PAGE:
Assistive technologies targeting children with special needs are evolving gradually with the Apple Company being credited for manufacturing electronic devices that suit the needs such students (Fletcher-Watson 2014). The invention of iPod, iPad, and tablets is a major step towards solving the problem of special learning in all institutions around the world. In addition to the gadgets, various applications have been developed to suit the needs of autistic children. The applications are designed in such a way that they help teachers make appraisals regarding the children’s understanding of the lessons using adaptive techniques and multimedia features. However, a gap exists between their existence and integration in the curriculum of the special need learners. Consequently, only a few children have benefited from the new invention since little knowledge exists on the effectiveness of digitalised learning. The new technology targets children who cannot hear or speak and those with concentration difficulties.

Lessons available on the digital platform integrate theoretical work with a practical activity to assess the students’ comprehension of the lesson (Fletcher-Watson 2014). In such cases, a student is awarded a badge upon successful completion of the activity. The activity-based lessons cause students to remain engaged. Moreover, it motivates them to concentrate on classwork to acquire the badge available at the end of an activity. To acquire the badge, a student is asked to provide certain links available in the lessons, which also mobilises the students’ concentration. Repetition is another tool that is included in the digital learning whereby certain components of a lesson are repeated systematically to boost the students’ understanding (Aresti-Bartolome & Garcia-Zapirain 2014).

Some apps such as the AB Pathfinder have the ability to collect and centralise data regarding the students’ performance in a class setting (Levinsen 2010). Such apps may help teachers in the appraisal process for their students’ performance in class. The quality of data entered into the digital system is guaranteed since the apps can correct errors in the instructions given by different tutors in an autistic class setting.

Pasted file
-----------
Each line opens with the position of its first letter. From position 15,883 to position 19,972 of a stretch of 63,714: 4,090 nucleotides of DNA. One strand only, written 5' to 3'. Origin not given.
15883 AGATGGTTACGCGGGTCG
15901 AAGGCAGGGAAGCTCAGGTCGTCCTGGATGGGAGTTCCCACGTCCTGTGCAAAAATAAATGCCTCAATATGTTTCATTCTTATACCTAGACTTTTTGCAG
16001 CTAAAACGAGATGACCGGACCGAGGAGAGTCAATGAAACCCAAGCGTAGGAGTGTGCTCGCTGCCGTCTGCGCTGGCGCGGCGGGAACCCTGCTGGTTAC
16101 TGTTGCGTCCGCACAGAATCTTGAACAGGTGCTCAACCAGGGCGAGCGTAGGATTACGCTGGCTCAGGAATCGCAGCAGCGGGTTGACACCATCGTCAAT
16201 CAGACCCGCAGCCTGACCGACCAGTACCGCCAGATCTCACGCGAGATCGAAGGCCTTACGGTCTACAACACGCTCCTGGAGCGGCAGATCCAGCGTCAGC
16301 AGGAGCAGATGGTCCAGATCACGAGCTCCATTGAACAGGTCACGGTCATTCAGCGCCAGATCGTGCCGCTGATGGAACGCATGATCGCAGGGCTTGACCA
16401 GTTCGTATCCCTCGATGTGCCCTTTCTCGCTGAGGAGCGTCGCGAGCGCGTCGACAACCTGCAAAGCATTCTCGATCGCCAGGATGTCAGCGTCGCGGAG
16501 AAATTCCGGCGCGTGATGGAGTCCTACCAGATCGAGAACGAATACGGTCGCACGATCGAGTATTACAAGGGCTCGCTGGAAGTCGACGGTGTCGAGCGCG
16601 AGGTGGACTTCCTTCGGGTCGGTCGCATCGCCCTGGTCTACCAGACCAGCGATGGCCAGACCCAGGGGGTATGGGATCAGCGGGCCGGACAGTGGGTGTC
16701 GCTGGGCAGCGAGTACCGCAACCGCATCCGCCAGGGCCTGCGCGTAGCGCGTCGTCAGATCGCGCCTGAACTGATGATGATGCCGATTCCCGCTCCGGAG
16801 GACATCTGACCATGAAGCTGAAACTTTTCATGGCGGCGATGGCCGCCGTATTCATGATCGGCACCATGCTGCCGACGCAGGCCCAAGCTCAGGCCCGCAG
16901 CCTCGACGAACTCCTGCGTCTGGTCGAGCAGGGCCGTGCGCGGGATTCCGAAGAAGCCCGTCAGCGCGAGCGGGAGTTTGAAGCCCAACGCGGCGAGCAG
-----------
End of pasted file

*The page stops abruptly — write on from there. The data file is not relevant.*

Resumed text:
Reference List

Ališauskas, A, Ališauskienė, S, Kairienė, D & Jones, S 2011, ‘Meeting of Pupils’ special Needs in the Context of Inclusive Education: UK Experience’, Special Education, vol.1, no. 13, pp. 324-356.

Aresti-Bartolome, N & Garcia-Zapirain, B 2014, ‘Technologies as support tools for persons with autistic spectrum disorder’: a systematic review’, International Journal of Environmental Research and Public Health, vol. 11, no. 8, pp. 7767-7802.

Costley, D, Clark, T, Keane, E & Lane, K 2012, A Practical Guide for Teachers of Students with an Autism Spectrum Disorder, Jessica Kingsley Publishers, London.

Fletcher-Watson, S 2014, ‘A targeted review of computer-assisted learning for people with autism spectrum disorder: Towards a consistent methodology’, Review Journal of Autism and Developmental Disorders, vol. 1, no. 2, pp. 87-100.

Howarth, I 2013, An exploration of the ways in which children with Communication Difficulties can be enabled to express views on their experience of meeting Educational Professionals: An Action Research project, University of East London, London.

Keenan, M, Dillenburger, K, Doherty, A, Byrne, T & Gallagher, S 2010, ‘The experiences of parents during diagnosis and forward planning for children with autism spectrum disorder’, Journal of Applied Research in Intellectual Disabilities, vol. 23, no. 4, pp. 390-397.

Kurt, O & Parsons, C 2009, ‘Improving Classroom Learning: The Effectiveness of Time Delay within the TEACCH Approach’, International Journal of Special Education, vol. 24, no.3, pp.173-185.

Levinsen, K 2010, ‘Effective Use of ICT for Inclusive Learning of Young Children with Reading and Writing Difficulties’, IGI Global, vol. 2, no. 4, pp. 56-73.

Mary, R & Pennington, L 2015, ‘Assessment and management of the communication difficulties of children with cerebral palsy: a UK survey of SLT practice’, International Journal of Language & Communication Disorders, vol. 50, no. 2, pp. 241-259.

Nimante, D & Tubele, S 2010, ‘Key challenges for Latvian teachers in mainstream schools: a basis for preparing teachers for inclusion’, Journal of Research in Special Educational Needs, vol. 10, no. 1, pp.168-176.

Rachna, K & Abir, M 2014, ‘Incorporating the behavioural dimension in designing Inclusive learning environment for autism’, International Journal of Architectural Research, vol. 3, no.3, pp. 45-64.

Taylor, M 2005, ‘Teaching students with autistic spectrum disorders in HE’, Education + Training, vol. 47, no.7, pp. 484 – 495.